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I am all alone for a few hours.  All by myself.  John’s mother is keeping the girls.  John is settling things at the house in Louisville, which we are preparing for selling.  We have a buyer!  I am supposed to be cleaning.  Cleaning in this silence with thunderstorms on the horizon.  Doing things that are truly impossible when the girls are here, like mopping and sorting junk.  Somebody must be kidding me.  A cosmic joke.  Because the only thing that I can think about at this moment is writing, songs with the word silence in the title, and reading good books.  My current read is Pushed by Jennifer Block.  Playing is…

Words are unnecessary unless written and/or thoughtful.  Good point this song makes.  Listening is much more necessary.  This song has grown better as I have gotten older. 🙂

Next, we have a classic.  A most beautiful classic.  I remember listening to this in the dark as a teenager.  My room hot with no air conditioning.  Fan blowing.  Sticking to synthetic red satin sheets that wouldn’t stay on the bed.  Alone, listening and staring at the ceiling – most of the time lamenting something (you know those melancholic teenage years), but in this case not.  There was no thinking to do when listening to this song.  This song always touched my soul.  It’s nice, even now, in the quiet.

It is on such rare occassion that there is no one calling my name.  Asking me questions.  Suggesting I do something.  Asking me to do something.  I dare not waste a second.  Not one slice of a second.  I will write, read some, and then if I can muster up the energy after a couple, few more cups of coffee… I might do the dishes. 🙂

Have a nice holiday weekend folks.  It is a time for celebrating life.

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Pictures coming as soon as John comes home with his banjo case where the USB cord for the camera is located.  Why?  We don’t know. 🙂

It has been quite awhile since I have written anything about our efforts with the homestead.  The Confluence (the name of our homestead, homeschool, and educational organization) has grown since last year.  Instead of the one garden plot that we had next to the cabin last year, we kept it and added two more down by the barn.  The two new plots get full sun, so our corn, tomatoes, peppers, berry bushes, watermelons, peas, broccoli, cabbage, onions, swiss chard, and spinach is there.  Here at the cabin plot, I have put in the potatoes, carrots, zucchini, squash, cucumbers, cilantro, basil, and dill.  We still have some more tomatoes, lettuce, lavender, pumpkins, several bean varities, and sunflowers to plant.  I haven’t decided exactly where they will go.  They will be in the ground either this evening or tomorrow.  However, I will not be planting while the sun pours down across my back.  My shoulders and forehead are sunburned and I have the hot chills.  Our planting takes quite awhile, because we do it all by hand, scooting across the ground, pinching and dropping seeds.  Someday, we’ll have more equipment.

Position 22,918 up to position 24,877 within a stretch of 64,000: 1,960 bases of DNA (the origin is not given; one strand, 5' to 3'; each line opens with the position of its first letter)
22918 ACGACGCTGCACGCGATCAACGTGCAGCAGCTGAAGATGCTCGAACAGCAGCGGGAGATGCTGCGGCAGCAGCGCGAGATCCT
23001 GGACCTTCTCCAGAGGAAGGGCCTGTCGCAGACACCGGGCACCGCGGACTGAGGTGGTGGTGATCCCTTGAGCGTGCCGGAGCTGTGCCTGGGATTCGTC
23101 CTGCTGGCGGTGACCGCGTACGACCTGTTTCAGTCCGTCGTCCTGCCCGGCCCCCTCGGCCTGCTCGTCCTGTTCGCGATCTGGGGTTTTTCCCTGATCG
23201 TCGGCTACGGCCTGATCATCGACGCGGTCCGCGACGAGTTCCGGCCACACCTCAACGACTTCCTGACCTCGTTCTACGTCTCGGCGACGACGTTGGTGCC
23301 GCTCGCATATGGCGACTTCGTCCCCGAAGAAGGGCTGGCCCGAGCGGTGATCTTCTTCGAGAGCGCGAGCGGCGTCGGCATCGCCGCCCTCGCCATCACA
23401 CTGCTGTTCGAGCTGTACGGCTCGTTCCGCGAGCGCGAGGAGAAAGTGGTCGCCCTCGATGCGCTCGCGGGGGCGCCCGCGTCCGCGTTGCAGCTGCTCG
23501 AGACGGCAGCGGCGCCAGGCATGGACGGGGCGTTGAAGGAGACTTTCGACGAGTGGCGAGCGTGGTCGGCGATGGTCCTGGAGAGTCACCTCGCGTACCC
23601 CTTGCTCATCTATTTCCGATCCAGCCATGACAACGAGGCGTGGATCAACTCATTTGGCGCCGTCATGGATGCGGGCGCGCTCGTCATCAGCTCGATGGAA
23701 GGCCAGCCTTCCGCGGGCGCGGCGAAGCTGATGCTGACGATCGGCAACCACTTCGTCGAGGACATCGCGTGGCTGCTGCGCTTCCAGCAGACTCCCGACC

We hope to have enough produce to sell a bit this year.  I am keeping my fingers crossed that John will get a chance to work on the barn so we can get a chicken flock that will be protected from predators, and eventually a few goats.  I’d like to be able to sell eggs as well.  John has mentioned wanting to spend more of his time on the homesteading, and for it to work as we have dreamed, that will have to be the case.  Our friend Nathan has been helping us along, but he will be leaving on a year long, around the world trip in August.  Another friend Brett Ratliff has been helping as well.  He is a musician and travels quite a bit as John does, so his time exists a bit of everywhere.  Both of them are bachelors with nothing tying them down – free spirits those boys, and huge helps as they can be.  So, then there is me – mountain mama of two under five. 🙂  I can get a lot done, but not enough.  If John is able to be here a bit more, then it will be a huge help for the homesteading dream.

The Confluence in it’s current existence is our home and Nathan and Brett call the cabin at the mouth of the holler home.  The four of us are working on this project together as our time allows.  We are planning to bring it into a place where we offer workshops on sustainable agriculture and traditional music.  John’s art studio is here, and he plans to open that to the public.  We may host some small group events as we are approached to do so for traditional music, arts, sustainable living, natural family living, and childbirth preparation.  Eventually, when Nathan comes back from traveling the world, we may apply for non-profit status.

So, this year, we are slowly moving forward, and we are happy with that.  John is so good for me in that regard.  I’m like a wild filly out of the gate.  I want to do everything in short order.  But, we are moving just as fast as we are supposed to.  Any faster would be overwhelming.  We have heard rumors of Farmer’s Markets organizing, so my goal is to participate in those as we can.  I am prepared to do a lot of preserving food too.